Housing is back on the political agenda

The housing crisis has again become a topic of conversation in Ireland. Online and on the radio there has been a lot of anger about the situation facing people trying to buy a home and escape the rental market throughout the country. This issue is having an effect on many social demographics, and in many cases has led to homelessness.

In 2020, there were 1,685 homeless families in Ireland. Finland, a country with a similar population size and economic development, had 150 homeless families. This does indicate that there is a situation in Ireland that is being caused by a localised problem. With the pandemic forcing people to spend more time at home, inadequate housing will only become more apparent.

Throughout the EU, other countries have faced similar problems that potentially could be replicated here. High density planning is common in the Netherlands and could ease some of the pressure in the cities, but there is concern that large companies control these developments and do not help with affordability in the rental market.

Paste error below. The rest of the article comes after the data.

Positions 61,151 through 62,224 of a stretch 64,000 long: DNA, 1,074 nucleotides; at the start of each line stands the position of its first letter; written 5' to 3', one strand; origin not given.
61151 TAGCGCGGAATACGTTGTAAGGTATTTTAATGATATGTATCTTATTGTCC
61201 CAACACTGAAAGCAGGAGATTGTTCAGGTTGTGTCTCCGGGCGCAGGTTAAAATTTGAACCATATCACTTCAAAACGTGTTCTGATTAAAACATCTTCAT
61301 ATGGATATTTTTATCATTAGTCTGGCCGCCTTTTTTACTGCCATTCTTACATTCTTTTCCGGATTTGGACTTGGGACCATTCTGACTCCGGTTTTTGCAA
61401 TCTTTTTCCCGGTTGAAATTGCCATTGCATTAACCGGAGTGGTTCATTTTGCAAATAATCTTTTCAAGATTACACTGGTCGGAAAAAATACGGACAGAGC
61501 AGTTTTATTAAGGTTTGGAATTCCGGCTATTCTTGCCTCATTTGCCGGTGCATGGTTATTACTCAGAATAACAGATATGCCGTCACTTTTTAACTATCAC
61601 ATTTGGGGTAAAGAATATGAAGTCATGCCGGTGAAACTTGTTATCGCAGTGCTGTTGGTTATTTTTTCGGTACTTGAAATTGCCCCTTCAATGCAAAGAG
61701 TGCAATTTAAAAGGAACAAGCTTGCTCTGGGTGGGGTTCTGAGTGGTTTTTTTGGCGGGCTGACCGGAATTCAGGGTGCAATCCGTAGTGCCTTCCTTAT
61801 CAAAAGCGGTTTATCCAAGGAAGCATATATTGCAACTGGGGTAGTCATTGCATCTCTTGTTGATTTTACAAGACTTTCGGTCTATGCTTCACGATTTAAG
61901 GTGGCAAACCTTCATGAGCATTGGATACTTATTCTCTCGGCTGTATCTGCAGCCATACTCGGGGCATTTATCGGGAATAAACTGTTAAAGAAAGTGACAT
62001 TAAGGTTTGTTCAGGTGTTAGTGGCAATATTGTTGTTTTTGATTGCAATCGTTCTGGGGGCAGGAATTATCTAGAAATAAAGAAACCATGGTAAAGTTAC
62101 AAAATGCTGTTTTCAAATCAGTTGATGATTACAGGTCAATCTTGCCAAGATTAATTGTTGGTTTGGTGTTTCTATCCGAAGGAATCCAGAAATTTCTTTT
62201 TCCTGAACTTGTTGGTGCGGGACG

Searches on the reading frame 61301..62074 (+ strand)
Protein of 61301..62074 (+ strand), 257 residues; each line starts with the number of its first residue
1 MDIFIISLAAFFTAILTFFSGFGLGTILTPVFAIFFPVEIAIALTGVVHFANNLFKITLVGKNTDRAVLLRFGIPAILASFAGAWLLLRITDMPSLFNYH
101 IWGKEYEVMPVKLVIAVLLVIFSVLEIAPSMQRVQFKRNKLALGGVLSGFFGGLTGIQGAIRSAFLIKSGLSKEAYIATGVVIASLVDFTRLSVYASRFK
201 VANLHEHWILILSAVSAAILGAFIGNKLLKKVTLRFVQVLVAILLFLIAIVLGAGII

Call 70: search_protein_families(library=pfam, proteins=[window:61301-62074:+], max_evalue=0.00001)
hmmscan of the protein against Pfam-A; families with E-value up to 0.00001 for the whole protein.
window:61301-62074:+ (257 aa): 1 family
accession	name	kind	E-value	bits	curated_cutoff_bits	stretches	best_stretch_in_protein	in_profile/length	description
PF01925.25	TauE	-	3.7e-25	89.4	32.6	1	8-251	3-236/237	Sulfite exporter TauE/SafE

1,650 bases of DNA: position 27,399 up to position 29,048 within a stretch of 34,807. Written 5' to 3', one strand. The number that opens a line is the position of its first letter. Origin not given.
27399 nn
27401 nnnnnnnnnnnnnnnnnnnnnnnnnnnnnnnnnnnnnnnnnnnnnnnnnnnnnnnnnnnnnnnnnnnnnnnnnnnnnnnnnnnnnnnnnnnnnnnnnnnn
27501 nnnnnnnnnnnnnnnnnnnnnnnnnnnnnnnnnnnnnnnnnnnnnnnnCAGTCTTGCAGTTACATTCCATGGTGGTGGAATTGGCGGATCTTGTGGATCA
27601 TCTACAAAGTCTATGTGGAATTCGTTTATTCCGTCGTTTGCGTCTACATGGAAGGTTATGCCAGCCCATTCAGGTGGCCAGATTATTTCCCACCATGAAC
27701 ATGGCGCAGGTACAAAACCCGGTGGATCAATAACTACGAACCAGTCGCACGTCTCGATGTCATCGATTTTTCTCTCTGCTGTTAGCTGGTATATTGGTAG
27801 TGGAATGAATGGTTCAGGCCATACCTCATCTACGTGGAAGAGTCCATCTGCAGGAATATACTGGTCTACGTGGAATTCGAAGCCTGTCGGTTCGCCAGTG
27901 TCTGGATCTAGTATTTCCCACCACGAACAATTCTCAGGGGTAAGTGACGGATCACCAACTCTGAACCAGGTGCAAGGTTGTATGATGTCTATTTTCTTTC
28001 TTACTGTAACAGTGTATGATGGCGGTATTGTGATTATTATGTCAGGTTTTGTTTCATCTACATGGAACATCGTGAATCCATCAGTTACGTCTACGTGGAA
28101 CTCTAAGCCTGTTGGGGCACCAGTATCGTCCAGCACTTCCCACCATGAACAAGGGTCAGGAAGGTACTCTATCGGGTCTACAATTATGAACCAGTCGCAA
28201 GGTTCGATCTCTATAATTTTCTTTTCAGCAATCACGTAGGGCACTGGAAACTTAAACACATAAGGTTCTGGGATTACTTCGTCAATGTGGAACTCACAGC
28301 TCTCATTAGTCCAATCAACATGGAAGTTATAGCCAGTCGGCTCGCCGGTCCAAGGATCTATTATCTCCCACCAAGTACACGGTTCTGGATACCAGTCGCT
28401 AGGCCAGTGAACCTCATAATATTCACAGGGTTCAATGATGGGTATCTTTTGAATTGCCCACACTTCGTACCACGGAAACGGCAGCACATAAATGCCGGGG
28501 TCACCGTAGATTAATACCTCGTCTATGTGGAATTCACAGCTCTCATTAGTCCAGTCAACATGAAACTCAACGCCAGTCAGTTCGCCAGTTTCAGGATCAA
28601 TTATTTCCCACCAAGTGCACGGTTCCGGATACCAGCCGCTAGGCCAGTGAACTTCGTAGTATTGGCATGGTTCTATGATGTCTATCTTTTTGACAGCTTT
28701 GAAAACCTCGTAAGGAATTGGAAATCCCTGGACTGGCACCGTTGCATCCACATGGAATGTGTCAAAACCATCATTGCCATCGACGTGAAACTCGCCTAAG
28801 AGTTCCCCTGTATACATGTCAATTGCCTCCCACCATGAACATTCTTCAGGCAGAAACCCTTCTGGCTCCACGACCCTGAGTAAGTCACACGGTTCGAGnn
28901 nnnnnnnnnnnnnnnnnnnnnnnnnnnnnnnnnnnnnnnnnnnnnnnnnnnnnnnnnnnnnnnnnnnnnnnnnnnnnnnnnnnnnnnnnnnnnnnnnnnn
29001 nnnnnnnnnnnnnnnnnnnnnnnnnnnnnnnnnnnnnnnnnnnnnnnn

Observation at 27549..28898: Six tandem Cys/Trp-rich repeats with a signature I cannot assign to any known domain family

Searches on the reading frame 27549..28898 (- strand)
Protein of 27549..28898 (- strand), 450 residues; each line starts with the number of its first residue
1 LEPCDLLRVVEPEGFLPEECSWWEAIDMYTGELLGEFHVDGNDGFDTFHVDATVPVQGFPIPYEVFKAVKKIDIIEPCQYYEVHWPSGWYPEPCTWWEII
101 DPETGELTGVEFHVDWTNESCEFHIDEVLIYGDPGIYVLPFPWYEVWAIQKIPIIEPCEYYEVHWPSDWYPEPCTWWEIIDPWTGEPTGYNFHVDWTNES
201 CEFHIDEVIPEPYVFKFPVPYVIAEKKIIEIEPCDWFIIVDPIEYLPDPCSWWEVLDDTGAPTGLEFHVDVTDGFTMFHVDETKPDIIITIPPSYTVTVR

The pandemic also does provide opportunities for rethinking urban planning. Perhaps the focus could be on increasing town development and services rather than focusing on the cities. Simplifying the planning process and reusing vacant buildings could increase the supply in the short term, and both of these are areas where towns and smaller communities could be more effective than larger cities.

For Volt Ireland, this is an area of importance that has not been dealt with in a satisfactory way by the Government, as far as big parts of the general population are concerned. We have launched a housing workgroup where we want to develop a coherent policy to tackle the various issues in housing.

If you have thoughts and opinions on this topic, then your contribution would be valued.